We’ve seen the efficacy of species protection via conservation tourism when the economic value of species survival is quantified. This is good news for one of our favorite animals.
From villain to hero, the jaguar (Panthera onca) stands at the cusp of a radical overhaul in its public image. As the largest cat in the Americas, the species commands a dominant role in the food chain of its native Pantanal – a vast swathe of tropical wetland that encompasses parts of Brazil, Paraguay and Bolivia. Once hunted for its fur, the jaguar’s appetite for the abundant prey in the Pantanal has led it into deadly conflict with ranchers in recent decades, casting it as the stalking menace of livestock and livelihood in a region where much of the land is reserved for cattle rearing. However, in a hopeful development for conservationists, researchers have revealed in a new study published in Global Ecology and Conservation that jaguars are worth 60 times more to tourism than the cost the big cats inflict on ranchers.
“The study represents a regional reality in the Pantanal,” said Fernando Tortato, research fellow at Panthera, the global wild cat conservation group that helped lead the study. “Where the jaguar brings in far more revenue than the potential damage it can cause.”
Jaguars once abounded from the southwestern U.S. to Argentina, but their numbers have fallen due to hunting and habitat loss. In the Amazon rainforest, deforestation is an ongoing threat, even while the dense foliage often precludes human encounters with jaguars. In the absence of benign tourism opportunities there is demand for jaguar teeth, paws and claws as souvenirs.
But jaguar’s predilection for lush and low-lying forest makes the Pantanal a stronghold for the species. The wetland’s web-like tributaries also open the wild cat’s home to human exploration, allowing tourists to share in their company.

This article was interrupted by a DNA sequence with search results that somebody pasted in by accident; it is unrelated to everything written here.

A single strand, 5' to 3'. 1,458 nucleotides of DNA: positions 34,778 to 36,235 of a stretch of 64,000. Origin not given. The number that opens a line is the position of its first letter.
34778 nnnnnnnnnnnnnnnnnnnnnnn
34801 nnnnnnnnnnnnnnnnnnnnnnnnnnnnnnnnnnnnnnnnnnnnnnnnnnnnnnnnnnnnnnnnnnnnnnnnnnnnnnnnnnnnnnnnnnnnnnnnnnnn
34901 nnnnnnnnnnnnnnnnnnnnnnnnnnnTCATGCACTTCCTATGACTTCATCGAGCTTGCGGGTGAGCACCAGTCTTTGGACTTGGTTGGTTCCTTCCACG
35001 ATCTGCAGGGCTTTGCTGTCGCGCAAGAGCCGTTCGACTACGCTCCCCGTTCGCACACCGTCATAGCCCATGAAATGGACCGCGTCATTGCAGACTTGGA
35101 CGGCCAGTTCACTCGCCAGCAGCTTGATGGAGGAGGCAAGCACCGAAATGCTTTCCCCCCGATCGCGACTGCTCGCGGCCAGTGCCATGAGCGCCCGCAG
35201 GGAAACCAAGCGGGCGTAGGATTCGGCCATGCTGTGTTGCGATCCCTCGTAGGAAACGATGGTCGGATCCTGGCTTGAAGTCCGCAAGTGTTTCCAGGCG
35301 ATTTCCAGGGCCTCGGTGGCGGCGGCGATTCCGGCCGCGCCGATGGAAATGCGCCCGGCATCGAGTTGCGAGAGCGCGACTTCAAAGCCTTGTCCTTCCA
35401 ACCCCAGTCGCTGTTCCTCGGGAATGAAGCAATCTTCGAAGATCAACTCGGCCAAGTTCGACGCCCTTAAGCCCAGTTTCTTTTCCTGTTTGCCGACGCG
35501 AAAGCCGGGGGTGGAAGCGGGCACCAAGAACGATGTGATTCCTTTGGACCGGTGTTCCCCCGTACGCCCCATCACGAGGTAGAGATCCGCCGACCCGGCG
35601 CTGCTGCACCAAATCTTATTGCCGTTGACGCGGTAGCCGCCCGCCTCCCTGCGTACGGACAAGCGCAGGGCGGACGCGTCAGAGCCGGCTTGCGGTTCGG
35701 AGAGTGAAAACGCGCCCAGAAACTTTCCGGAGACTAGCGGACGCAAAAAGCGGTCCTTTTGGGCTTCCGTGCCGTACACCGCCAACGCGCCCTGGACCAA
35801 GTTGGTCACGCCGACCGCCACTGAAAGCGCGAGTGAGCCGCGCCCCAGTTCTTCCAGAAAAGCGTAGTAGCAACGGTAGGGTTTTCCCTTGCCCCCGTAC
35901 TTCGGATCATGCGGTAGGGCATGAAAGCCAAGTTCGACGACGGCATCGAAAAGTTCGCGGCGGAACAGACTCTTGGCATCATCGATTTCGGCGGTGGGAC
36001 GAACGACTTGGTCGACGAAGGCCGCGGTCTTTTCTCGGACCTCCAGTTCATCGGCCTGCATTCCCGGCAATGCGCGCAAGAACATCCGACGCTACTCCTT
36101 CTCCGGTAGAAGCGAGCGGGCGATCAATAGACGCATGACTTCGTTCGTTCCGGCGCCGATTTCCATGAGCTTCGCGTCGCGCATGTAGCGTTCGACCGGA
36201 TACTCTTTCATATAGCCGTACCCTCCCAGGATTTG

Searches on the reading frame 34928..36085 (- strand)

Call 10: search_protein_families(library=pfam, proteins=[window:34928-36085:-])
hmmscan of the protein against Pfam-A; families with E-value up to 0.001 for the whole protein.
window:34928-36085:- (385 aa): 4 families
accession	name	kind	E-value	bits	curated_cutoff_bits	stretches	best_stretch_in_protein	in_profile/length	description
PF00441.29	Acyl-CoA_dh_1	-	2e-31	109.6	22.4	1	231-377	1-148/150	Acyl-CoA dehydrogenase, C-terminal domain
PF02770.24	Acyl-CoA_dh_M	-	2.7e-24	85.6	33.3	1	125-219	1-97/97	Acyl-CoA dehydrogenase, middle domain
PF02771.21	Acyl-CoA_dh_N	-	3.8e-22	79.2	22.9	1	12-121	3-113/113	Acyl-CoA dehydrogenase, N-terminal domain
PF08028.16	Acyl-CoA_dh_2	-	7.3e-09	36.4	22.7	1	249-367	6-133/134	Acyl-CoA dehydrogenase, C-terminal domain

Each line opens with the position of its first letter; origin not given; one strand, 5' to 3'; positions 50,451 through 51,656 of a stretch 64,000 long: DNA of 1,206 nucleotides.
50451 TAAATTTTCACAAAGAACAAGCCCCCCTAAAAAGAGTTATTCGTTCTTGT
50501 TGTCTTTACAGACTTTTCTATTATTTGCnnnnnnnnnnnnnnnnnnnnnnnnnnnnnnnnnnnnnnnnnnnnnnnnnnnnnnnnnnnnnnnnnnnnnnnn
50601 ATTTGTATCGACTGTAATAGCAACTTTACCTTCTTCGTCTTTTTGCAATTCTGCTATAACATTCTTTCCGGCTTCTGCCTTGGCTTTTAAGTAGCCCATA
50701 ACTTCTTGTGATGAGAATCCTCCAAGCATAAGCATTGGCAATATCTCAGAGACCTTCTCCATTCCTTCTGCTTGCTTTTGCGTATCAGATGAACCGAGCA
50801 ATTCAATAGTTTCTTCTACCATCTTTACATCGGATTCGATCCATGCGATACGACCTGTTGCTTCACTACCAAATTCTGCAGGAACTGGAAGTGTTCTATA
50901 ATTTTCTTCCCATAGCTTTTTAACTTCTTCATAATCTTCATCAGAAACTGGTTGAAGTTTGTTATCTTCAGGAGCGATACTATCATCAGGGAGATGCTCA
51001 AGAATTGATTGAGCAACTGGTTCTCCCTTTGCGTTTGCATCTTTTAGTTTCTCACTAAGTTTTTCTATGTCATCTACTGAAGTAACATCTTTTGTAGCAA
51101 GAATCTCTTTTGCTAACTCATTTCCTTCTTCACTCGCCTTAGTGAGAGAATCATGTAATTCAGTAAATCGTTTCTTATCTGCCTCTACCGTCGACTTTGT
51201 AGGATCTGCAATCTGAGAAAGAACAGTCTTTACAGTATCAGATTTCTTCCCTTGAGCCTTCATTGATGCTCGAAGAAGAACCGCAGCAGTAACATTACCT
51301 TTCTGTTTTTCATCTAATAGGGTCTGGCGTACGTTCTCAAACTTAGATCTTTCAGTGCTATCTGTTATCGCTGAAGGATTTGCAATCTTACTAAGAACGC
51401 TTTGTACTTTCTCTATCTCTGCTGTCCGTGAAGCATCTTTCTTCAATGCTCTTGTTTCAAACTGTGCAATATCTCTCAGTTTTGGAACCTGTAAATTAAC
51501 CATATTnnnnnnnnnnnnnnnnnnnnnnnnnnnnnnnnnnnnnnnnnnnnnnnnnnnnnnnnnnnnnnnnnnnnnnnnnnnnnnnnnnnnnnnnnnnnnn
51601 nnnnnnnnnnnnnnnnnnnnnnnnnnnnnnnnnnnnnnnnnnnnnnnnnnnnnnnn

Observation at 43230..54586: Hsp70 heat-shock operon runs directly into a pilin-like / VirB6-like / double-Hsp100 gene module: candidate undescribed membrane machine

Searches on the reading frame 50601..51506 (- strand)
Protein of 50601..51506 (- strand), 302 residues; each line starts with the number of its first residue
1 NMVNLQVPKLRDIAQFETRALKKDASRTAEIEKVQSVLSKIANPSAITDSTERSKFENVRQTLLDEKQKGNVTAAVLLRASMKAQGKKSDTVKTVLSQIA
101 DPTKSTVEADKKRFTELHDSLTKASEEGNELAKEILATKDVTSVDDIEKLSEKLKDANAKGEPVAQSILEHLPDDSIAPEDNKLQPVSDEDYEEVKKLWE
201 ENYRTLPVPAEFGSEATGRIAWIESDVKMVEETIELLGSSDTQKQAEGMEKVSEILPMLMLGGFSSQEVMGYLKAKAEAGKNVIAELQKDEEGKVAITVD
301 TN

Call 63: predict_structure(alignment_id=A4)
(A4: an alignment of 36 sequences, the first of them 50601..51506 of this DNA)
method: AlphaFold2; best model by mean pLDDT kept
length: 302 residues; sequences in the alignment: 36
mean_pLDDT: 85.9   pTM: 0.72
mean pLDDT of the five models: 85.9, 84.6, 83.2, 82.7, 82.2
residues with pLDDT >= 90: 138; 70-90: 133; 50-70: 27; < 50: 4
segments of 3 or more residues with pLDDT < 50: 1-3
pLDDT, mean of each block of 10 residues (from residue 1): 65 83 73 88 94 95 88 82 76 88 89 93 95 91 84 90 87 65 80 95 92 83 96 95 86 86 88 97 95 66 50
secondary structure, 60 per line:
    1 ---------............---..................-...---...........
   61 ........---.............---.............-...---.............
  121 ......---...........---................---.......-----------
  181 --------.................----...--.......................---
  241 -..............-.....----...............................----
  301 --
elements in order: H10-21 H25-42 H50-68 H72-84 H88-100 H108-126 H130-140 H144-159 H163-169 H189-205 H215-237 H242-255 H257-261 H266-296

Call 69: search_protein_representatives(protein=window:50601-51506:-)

In the Pantanal, the biggest threat to their survival is conflict with ranchers.To address this tension, the study quantified the value of the jaguar to the growing tourism industry and explored how its benefits could be felt more keenly by those incurring its costs.
Researchers focused on Encontro das Aguas State Park, using it as a representative portion of the Pantanal where ecotourism operates near livestock farms. The study defined the total area available here to tourism by mapping the riverside haunts of tagged jaguars that were visible from boats, to give a realistic spatial scale of the costs and benefits of living with the top predator. The minimum annual income of the tourism industry was calculated from the daily takings of seven lodges operating within this zone. This figure was then compared with a hypothetical estimate of damages to neighboring cattle ranches based on reported jaguar kills and the market value of each bovine.
The difference was startling to the researchers.
“Much greater than expected,” Tortato said.
In comparison to an estimated yearly loss from cattle depredation of US$121,500, the researchers found the jaguar tourism sector was taking in a gross annual income of around US$6.8 million. Even then, they write that their potential revenue estimate was conservative – it only accounted for the earnings of established lodges within a specific portion of the Pantanal, not the entire host of smaller outfits operating there and elsewhere. Knock-on benefits to local businesses from tourists passing through the Pantanal were also not included, so the researchers say the full economic value of jaguar ecotourism is likely far greater.
For conservationists, however, the study brought even better news.
“What surprised us was the interest of tourists,” Tortato said. “Tourists who visit the Pantanal in search of jaguar are willing to pay for damages, and this reaches the root of the conflict, creating a pragmatic solution to the cattle losses of ranchers.”
The researchers reckoned that the cost to cattle ranchers could be met with a one-off donation of US$32 per tourist. But their findings showed that 80 percent of tourists were happy to pay almost three times as much. Over a three-day stay, most were willing to donate an average of US$84 to a compensation scheme for inconvenienced ranchers.
The study indicates that, if rolled out region-wide, the scheme would more than offset the costs of a thriving jaguar population, laying the groundwork for landscape-scale conservation that could overcome present barriers of private land ownership.
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